One who can appreciate art, instantly recognizes this vs a real flow of Ueshibas Aikido.

Uke knows. Uke will feel it. He will not feel tricked, or duped.
It will not reduce his desire to attack. It will inflame his sense of revenge, get him angry, etc.

If not real Aikido, he will be stimulated to attack again, because he was fooled by clever, choreographed movements, but no love, no compassion. (extreme examples)

All this fuss about bowing, get out of your head, get humble, go with the flow set by Ueshiba and you will be happier for it.

Ueshiba is a living spirit, why not bow to his spirit? He is the father of us all, MA wise. His wisdom is dictating how we act (at least on the mat). Doesn't this deserve the respect of a little bow?

God bless you all.
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Old 03-09-2007, 05:00 PM   #66
mwible
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Re: When you bow do you worship or just...

my bow is more of a feeling of respect and thankfulness for aikido, and the training i have recieved, both from its founder and my branches head, and from my sensei. its not at all a worship for me, im just showing my gratitude.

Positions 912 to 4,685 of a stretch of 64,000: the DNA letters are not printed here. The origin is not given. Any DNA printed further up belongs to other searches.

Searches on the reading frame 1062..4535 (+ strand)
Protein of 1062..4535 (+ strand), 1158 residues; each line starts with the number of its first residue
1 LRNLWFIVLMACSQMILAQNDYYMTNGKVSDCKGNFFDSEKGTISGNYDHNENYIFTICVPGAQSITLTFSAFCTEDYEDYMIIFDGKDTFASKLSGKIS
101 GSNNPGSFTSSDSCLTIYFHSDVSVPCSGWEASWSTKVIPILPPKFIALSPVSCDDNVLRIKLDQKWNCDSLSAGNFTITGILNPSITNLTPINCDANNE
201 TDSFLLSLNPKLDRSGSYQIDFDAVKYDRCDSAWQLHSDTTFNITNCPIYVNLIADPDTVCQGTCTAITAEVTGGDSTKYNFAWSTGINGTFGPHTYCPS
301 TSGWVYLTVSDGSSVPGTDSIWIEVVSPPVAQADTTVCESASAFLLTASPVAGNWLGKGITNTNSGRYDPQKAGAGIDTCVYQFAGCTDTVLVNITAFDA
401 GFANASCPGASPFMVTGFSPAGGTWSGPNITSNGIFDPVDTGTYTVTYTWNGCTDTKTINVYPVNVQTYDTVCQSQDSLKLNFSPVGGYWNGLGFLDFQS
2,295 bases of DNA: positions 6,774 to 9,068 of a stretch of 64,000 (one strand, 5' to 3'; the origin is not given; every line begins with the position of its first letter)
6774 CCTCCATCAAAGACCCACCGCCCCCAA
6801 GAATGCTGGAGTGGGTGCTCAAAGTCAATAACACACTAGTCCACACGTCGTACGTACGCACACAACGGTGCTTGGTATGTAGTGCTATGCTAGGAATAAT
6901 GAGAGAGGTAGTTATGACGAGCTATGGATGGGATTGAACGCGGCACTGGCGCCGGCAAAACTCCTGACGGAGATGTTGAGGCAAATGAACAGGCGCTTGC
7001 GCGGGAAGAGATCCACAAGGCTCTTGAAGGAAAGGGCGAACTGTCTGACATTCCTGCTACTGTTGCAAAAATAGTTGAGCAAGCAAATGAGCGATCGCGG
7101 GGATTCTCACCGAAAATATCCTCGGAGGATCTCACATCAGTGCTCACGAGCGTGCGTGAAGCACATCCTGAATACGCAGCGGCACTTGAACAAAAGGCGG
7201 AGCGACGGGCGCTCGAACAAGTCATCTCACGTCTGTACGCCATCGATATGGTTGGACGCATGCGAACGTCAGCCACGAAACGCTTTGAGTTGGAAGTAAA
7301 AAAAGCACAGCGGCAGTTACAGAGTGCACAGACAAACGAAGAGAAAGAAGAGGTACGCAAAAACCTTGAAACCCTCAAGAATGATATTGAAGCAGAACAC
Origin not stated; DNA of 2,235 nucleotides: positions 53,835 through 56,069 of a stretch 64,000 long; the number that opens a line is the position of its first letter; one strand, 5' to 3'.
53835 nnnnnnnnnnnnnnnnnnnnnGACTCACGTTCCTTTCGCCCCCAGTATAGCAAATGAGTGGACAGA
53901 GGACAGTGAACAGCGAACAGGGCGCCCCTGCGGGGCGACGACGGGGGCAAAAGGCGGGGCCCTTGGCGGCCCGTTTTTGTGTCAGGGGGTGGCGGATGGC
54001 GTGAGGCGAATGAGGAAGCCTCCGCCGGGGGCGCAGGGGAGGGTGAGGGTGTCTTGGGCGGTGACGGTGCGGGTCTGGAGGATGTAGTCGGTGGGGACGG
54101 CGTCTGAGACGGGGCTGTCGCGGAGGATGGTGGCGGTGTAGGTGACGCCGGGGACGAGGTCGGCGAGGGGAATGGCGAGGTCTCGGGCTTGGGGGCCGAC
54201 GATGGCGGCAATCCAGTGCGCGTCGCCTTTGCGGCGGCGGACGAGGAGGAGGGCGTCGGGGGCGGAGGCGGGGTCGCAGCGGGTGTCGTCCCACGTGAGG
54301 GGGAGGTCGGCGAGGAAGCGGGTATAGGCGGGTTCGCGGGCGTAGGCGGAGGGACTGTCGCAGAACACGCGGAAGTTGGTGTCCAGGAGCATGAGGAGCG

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Old 03-09-2007, 07:49 PM   #67
Mike Galante
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Re: When you bow do you worship or just...

Perfect!
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Old 03-10-2007, 10:55 PM   #68
barry.clemons
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Re: When you bow do you worship or just...

Quote:
Brendan Basone wrote: View Post
When you bow at the close of an aikido lesson do you worship or just show honour to a person or philosophy which improves self esteem?

I feel it meant to much when I bowed and had to pray later because of it concerning it.

There are Biblical examples of this such as when Namaan the Syrian who asked a prophet for permission to bow with the others to a false God. And there were many examples with Jesus. Early christians chose death instead of calling the Emperor lord...

What's it to you fellows? How do you deal with it according to your conscience and faith?
My dojo makes no mention of worship. For me, bowing in Aikido is no different than bowing in Karate. It's a small piece of the culture that originated those two MA being kept alive; paying respect Taking it a step further; I bow to senior students, instructors, and head instructor. I bow when I walk into the Dojo. I bow when I step on and off the mat. We don't think twice about that; bowing to O'Sensei is no different. For me, it doesn't go any further than that.

In the military, I call every officer Sir or Ma'am depending on gender, and I pop a salute whenever I'm in uniform and I see one outdoors; for us it is called Customs and Courtesies.

Hope that makes sense.
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Old 03-12-2007, 09:10 PM   #69